The law requires the court to keep the compensation until your child turns 18. The money will be held in a court bank account and released to the child on their 18th birthday, including any interest accrued. In the meantime, you can apply to the court for early release of some of the compensation if you need to cover care or education costs.
Your solicitor can also help you set up a personal injury trust for your child. This will ensure that the compensation for a school accident claim will not affect other state benefits your child might be entitled to receive once they turn 18.
Personal injury trusts for children must include at least one professional trustee, and you can appoint yourself as the other trustee. No money can be used from the trust unless all trustees agree to it. This ensures the child is financially protected in the future, especially if they are left with a disability.
What is the time limit for making a school injury claim?
Generally, you must make a personal injury claim within three years after an accident or becoming aware of an injury. But when the victim is a child, the three-year time limit is suspended until their 18th birthday.
Since children do not possess the mental capacity to take legal action, they need a litigation friend to make a school injury claim on their behalf. If nobody claims for compensation before the victim turns 18, they have another three years to make a claim themselves.
As a litigation friend, you can claim compensation for your child at any time before they turn 18, regardless of when their accident took place. Nevertheless, you should not delay contacting a personal injury solicitor, as it often gets more difficult to track witnesses and gather evidence as time passes.
If you have been the victim of historical abuse at school, you can potentially claim through the Criminal Injuries Compensation Authority (CICA). The time limit to make a CICA claim is two years after turning 18 or after reporting the incident to the police.
In the devastating event that your child suffered a fatal injury due to the school’s negligence, you could make a claim within three years after the date of death or from the date of knowledge revealed by a post-mortem.
Can school accident claims be made on a no win no fee basis?
If you feel you may have a valid school accident claim, you should contact a no win no fee solicitor as soon as possible. They will ask you a few questions about your child’s accident and injuries to determine whether you are eligible for compensation.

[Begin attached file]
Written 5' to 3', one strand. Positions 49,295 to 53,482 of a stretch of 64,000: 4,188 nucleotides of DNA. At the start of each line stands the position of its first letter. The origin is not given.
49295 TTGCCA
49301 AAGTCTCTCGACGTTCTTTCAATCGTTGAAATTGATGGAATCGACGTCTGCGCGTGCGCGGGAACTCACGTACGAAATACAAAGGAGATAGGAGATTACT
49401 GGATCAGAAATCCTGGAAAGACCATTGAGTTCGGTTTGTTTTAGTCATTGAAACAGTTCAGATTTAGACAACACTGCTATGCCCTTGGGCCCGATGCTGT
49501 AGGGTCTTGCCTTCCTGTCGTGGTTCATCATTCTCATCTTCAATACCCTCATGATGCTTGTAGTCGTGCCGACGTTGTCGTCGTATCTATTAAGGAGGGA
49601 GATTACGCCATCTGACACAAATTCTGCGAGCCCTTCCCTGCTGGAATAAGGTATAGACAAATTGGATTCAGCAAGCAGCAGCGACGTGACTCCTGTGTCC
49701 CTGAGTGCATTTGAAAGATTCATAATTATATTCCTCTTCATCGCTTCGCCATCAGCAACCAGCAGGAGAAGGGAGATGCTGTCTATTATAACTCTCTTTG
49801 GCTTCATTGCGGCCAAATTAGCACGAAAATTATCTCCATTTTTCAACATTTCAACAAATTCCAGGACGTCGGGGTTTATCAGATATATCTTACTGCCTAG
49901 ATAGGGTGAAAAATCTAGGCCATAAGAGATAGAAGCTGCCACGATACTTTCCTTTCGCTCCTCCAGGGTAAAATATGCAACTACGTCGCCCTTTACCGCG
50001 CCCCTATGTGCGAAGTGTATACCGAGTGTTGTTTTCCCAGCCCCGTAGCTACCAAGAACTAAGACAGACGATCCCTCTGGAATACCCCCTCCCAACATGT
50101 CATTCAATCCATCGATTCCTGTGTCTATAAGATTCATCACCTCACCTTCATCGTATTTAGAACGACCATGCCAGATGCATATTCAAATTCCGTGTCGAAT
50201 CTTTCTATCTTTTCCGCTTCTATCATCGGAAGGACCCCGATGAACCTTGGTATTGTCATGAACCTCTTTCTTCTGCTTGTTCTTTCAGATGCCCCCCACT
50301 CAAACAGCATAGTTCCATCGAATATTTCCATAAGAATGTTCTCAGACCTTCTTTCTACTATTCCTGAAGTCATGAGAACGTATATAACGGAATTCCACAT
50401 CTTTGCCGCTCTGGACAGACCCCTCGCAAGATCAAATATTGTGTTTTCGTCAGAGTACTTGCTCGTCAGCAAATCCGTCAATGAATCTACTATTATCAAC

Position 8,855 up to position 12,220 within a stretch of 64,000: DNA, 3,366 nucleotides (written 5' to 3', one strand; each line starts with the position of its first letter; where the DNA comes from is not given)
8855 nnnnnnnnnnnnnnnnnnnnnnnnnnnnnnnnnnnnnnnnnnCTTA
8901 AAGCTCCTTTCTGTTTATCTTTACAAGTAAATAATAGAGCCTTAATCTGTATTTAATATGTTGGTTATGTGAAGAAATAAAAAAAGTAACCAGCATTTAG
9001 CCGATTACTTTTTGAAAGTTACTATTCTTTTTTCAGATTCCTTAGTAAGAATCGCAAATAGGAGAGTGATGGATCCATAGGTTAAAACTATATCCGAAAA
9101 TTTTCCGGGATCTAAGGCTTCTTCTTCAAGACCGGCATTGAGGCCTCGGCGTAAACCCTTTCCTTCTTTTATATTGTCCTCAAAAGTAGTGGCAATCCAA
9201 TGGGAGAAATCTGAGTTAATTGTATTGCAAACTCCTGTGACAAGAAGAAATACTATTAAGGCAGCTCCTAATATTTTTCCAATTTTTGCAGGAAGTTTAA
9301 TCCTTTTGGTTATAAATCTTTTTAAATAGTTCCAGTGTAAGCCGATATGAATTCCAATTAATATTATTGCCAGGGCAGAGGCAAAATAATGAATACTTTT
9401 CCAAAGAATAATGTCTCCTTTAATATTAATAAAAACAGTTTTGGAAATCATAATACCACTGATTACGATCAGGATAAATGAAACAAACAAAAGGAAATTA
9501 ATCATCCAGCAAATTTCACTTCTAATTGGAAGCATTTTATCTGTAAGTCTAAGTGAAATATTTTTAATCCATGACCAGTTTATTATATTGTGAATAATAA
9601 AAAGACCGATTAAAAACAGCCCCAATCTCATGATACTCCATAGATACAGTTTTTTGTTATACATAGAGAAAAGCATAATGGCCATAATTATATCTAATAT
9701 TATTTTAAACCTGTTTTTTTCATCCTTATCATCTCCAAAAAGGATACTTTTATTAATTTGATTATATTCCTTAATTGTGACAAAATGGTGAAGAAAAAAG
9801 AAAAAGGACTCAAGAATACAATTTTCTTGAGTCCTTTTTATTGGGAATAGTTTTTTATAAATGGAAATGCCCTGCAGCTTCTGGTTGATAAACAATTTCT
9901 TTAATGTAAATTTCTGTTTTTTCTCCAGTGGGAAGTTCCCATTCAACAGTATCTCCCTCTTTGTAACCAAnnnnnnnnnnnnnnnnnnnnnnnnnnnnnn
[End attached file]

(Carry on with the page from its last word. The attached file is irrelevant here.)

If they agree to work on your case, your solicitor will offer you a no win no fee agreement (also called a conditional fee agreement). This means you do not have to pay them any upfront fees, and you can take legal action regardless of your financial situation.
Your solicitor will take care of collecting evidence, speaking to witnesses and preparing all the legal documents so you can focus on your child’s recovery. They will also contact the other side and try to negotiate the best settlement for your child’s accident at school.
The best part of the conditional fee agreement is that you do not have to pay your solicitor a single penny if your claim is unsuccessful. If they win compensation, a success fee will be deducted from your award to compensate for the risk they took by offering you a no win no fee service.
The success fee cannot exceed 25% of your compensation for general damages and past financial losses. This will be thoroughly discussed and agreed upon from the beginning, so there will be no hidden charges or surprise fees.
By making a no win no fee claim, you do not have to worry about paying any legal expenses either. If your case is successful, the defendant will cover all the costs incurred during claiming, such as court fees, medical reports and expert witness fees.
If you lose, you are financially protected by the After the Event (ATE) insurance policy included in your no win no fee agreement. The ATE policy will cover all the legal costs and disbursements incurred by you and the defendant, including their solicitor fees and the cost of the policy itself. You only pay for the ATE premium if you win your school injury claim.
No win no fee is the preferred choice for funding a personal injury claim because it allows you to take legal action without investing any money or taking any financial risks.
To find out if you can make a no win no fee school injury claim, call 0800 678 1410 to speak to a legal adviser. Alternatively, you can start your claim online by entering your details into our online claim form.